“Helpful, concise, accessible: this book will provide clarity and conviction for those looking for answers to the big questions.” -Josh Moody, Senior Pastor, College Church, Wheaton, Illinois; author, The God-Centered Life: Insights from Jonathan Edwards
“Socrates’ well-known statement, ‘The unexamined life is not worth living,’ is an entirely appropriate start to Life’s Biggest Questions. Stepping outside of one’s day-to-day existence to reflect on the big-picture questions is understandable and commendable. This book clearly, concisely, and thoughtfully presents answers from an evangelical Christian perspective. Thoennes is not only able to articulate Christian theology and history, but also help readers think through the implications for their own lives.” -Heather Campbell, vice president, Atheist Coalition of San Diego
“Dr. Thoennes is a masterful teacher. With biblical precision and profound understanding, he comes to grips with the most often asked questions about the gospel. The beauty of following Christ comes through with such clarity that the reader will want to fall in love with Jesus all over again.” -Robert E. Coleman, Distinguished Professor of Evangelism and Discipleship, Gordon-Conwell Theological Seminary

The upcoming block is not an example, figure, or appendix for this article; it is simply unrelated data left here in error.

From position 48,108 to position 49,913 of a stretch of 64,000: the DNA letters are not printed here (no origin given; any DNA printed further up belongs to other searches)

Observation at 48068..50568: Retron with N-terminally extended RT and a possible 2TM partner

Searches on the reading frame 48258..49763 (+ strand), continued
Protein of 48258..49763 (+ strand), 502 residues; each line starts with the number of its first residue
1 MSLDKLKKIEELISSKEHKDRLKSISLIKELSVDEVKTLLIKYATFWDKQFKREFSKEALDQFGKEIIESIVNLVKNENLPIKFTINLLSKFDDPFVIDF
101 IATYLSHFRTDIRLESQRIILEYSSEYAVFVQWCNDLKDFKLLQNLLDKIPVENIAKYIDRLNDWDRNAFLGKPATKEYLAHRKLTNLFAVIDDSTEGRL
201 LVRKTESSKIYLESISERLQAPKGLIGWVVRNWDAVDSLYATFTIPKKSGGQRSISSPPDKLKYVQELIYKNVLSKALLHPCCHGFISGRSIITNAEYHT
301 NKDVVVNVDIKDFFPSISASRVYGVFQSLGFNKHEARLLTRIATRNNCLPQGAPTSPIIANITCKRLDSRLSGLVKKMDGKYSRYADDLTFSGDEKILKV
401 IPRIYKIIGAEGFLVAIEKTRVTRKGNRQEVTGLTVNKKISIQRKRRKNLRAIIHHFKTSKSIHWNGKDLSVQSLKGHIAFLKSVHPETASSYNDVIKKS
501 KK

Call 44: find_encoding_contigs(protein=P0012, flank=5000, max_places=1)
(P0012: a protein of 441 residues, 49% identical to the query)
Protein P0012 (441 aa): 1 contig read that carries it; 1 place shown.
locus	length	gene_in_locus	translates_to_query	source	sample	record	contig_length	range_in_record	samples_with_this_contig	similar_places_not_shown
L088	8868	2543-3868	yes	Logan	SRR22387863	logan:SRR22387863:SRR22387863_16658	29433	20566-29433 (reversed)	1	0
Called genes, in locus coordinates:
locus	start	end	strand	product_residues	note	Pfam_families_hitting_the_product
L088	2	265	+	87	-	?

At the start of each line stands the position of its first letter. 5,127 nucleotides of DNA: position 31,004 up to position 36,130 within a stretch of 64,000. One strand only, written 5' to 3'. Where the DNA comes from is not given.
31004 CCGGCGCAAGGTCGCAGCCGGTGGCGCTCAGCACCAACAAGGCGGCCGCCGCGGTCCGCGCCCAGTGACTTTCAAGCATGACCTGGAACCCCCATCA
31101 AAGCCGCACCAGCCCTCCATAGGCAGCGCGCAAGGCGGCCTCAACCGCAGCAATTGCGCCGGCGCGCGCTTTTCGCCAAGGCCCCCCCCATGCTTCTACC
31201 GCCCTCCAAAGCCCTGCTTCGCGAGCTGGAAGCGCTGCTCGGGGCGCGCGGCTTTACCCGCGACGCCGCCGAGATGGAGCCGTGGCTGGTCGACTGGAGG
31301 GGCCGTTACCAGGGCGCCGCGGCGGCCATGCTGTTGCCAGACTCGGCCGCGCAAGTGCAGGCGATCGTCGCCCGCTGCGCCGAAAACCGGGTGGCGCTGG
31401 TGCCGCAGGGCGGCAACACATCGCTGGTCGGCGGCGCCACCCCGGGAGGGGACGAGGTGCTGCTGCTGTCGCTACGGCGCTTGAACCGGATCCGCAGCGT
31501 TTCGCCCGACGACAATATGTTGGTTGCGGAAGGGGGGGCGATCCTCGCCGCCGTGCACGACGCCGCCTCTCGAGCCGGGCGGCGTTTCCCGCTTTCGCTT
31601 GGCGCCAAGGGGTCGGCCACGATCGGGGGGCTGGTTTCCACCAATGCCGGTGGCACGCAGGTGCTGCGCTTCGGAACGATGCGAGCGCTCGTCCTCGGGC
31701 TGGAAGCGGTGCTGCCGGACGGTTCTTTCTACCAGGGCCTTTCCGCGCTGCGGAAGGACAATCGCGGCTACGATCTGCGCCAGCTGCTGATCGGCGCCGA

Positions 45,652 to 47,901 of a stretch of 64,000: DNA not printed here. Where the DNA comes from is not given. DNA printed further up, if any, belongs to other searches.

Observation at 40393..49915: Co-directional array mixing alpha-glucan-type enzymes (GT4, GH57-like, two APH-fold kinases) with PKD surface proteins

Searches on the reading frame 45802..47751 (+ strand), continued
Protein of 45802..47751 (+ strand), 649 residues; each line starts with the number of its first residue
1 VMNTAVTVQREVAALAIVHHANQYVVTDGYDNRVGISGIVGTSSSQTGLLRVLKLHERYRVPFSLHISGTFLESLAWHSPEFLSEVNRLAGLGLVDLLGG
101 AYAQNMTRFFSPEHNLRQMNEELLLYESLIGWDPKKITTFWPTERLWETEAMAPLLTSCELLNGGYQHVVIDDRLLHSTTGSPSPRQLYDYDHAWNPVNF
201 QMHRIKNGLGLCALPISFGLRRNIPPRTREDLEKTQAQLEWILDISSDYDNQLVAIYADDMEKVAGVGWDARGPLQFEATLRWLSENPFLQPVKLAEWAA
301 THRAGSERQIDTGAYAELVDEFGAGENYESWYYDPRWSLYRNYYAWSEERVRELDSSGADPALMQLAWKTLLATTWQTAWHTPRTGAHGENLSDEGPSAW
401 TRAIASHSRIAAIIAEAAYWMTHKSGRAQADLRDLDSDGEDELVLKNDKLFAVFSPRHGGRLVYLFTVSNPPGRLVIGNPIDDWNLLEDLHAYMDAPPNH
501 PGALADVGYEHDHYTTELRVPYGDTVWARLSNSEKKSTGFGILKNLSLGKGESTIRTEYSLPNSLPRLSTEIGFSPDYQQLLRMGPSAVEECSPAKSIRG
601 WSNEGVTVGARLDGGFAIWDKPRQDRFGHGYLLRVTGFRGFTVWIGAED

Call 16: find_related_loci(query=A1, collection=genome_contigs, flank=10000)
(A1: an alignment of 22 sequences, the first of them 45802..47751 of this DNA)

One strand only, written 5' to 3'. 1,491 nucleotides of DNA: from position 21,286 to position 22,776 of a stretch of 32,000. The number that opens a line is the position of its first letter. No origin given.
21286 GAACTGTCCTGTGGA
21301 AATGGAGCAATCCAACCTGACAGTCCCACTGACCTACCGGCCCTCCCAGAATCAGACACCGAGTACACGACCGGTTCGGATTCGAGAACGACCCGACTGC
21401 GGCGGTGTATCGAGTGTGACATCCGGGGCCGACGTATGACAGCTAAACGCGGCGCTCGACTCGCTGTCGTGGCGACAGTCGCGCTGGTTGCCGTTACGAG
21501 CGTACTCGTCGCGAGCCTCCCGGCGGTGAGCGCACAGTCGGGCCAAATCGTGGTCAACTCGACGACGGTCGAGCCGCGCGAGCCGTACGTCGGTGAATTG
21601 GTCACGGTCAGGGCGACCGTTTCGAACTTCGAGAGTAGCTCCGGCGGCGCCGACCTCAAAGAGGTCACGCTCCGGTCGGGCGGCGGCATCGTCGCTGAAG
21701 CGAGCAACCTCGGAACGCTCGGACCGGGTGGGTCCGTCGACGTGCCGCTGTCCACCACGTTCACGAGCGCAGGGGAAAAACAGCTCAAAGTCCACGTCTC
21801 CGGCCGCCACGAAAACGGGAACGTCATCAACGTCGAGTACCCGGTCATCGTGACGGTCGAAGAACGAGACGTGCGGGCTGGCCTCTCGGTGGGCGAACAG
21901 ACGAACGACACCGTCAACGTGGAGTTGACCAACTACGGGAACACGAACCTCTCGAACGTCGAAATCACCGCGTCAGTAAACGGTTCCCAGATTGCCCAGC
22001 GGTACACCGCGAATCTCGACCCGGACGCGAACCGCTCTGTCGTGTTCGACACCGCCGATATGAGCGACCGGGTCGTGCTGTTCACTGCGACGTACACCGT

Few sentences have had as great an impact on evangelicalism in the late twentieth century than the opening of Mark Noll’s 1994 book, The Scandal of the Evangelical Mind. “The scandal of the evangelical mind,” he wrote, “is that there is not much of an evangelical mind.” For many, the book was a wake-up call to the anti-intellectualism of the church and the state of evangelical scholarship.
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An individual confronted with the vast diversity of religious beliefs and practices in the world has four possible ways of making sense of this situation. The first is naturalism, the position that all religious beliefs are merely the product of human projection and therefore false. The second is pluralism, the idea that there is a single ultimate religious reality and all religious traditions are actually different ways of experiencing or interpreting this reality. The third option is inclusivism, the position that there is one religion that offers the most effective path to salvation, but others outside this religion can somehow be saved or liberated. The final option is exclusivism, the idea that one religion is exclusively true and the doctrines of other religions are false when they conflict with this religion.